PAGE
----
As I stated in my last posting, I am trying to get back to some bronze pieces that have just been languishing in the studio waiting to be completed. Two years ago I began a piece that involved the creation of 8 small (the longest is 5") carrying cases (see my blog posts for 1/24/16, 2/12/16, 3/30/16, and 5/12/16)...a suitcase, a rolling suitcase, a guitar case, an attache case, a "soft-sided" suitcase, a box tied with string, and a "paper" bag with a folded down top. After making the waxes, and casting them in bronze, I wasn't sure what sort of a base they should go on, so they were put aside while I worked on other projects.
Fast forward to 2018 and, lo and behold, a chance find on ebay provided the solution! I had been searching wooden boxes, thinking that something along that line might make a suitable base for the bronze baggage. Up popped an old empire style wooden box that immediately grabbed my attention. The size seemed to be right - it was 11" wide, 7 1/2" deep and 8 inches high, and it had enough age and character to make it interesting on its own. Once it arrived I assessed its condition. I removed the lid (it had worm hole damage that had been repaired with a light colored wood filler) and the hinges (I knew the weight of the bronze pieces would make a hinged lid impractical). I made a new lid out of a piece of Brazilian Cherry. I applied a light coat of walnut stain to make the lid color better match the base color. I also added a smaller piece of wood
on the underside of the lid to stabilize the lid in the opening of the box. I used a fine sanding sponge on the exterior of the box to even out the surface imperfections, and then coated the box and the lid with satin polyurethane.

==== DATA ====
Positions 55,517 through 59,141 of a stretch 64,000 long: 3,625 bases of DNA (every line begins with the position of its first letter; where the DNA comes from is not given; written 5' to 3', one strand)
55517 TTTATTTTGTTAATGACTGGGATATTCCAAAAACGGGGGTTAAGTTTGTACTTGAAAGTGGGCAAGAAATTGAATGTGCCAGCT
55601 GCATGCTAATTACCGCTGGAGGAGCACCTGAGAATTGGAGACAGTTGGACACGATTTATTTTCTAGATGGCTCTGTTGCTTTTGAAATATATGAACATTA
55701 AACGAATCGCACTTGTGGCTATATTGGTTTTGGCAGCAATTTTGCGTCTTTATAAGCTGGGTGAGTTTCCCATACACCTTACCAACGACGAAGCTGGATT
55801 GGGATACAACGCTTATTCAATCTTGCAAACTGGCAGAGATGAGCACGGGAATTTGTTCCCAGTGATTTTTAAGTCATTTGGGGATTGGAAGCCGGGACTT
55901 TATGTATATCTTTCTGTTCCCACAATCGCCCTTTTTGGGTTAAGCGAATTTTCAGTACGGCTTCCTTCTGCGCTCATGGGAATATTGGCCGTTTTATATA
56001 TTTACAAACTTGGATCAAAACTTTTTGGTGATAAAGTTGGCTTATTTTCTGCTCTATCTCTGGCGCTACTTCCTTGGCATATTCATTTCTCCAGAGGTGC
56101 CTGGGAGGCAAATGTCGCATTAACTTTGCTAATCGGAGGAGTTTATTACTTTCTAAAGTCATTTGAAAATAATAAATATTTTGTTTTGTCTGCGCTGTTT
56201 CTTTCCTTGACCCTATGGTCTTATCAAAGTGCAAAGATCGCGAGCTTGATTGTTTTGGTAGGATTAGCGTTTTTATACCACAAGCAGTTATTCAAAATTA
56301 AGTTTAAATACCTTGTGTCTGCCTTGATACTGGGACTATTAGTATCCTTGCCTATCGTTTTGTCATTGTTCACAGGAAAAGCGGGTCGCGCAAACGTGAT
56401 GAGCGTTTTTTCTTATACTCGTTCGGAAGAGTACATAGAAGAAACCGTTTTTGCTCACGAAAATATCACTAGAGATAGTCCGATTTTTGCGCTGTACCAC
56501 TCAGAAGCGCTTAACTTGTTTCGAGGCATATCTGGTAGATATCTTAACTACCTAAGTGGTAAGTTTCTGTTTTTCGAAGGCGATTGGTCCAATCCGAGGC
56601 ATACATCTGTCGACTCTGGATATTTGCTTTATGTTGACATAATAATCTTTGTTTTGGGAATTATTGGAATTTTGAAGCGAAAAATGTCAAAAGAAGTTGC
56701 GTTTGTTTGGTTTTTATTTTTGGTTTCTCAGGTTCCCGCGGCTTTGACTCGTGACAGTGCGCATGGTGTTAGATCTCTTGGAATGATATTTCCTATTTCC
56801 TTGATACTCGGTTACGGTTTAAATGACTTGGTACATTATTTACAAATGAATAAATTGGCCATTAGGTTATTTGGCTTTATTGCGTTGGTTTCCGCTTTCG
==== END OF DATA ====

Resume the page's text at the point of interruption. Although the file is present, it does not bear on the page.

The next step was to attach the baggage pieces to the lid. I arranged the baggage on a piece of styrofoam to finalize spacing and determine where holes would need to be drilled in the lid to accommodate the attachment posts on the underside of each piece of baggage. I used tracing paper to transfer the hole placement locations to the new lid, and then drilled the the marked holes to a depth of about 1/2". The final step was to attach each piece in the appropriate hole with 5-minute epoxy. I was very happy with the completed piece. The patina on the baggage gives it an aged look that goes well with the look of the box base, and I feel that the box serves as the last "case" in this composition of carrying cases. I won't go into all my thoughts about all of the "baggage" most of us carry around with us - the box will simply provide a new place to put it!
'Unintended Baggage' ..... complete
Gearing Up For Maine's Art Show Season at Saltwater Artists
Preparations are underway for the beginning of the upcoming art show season at Saltwater Artists Gallery in New Harbor. We will soon be setting up for our Memorial Day opening, and look forward to seeing our work displayed under the new track lighting that we had installed throughout the gallery over the winter. If you are headed to Maine this summer, stop by!
Cynthia Smith, Maine artist, originally from Connecticut. Taught art at secondary level for 35 years, retired in 2004. Sculpts in bronze, wood, stone, clay & plaster. Her work can be seen at several mid-coast Maine galleries and shows.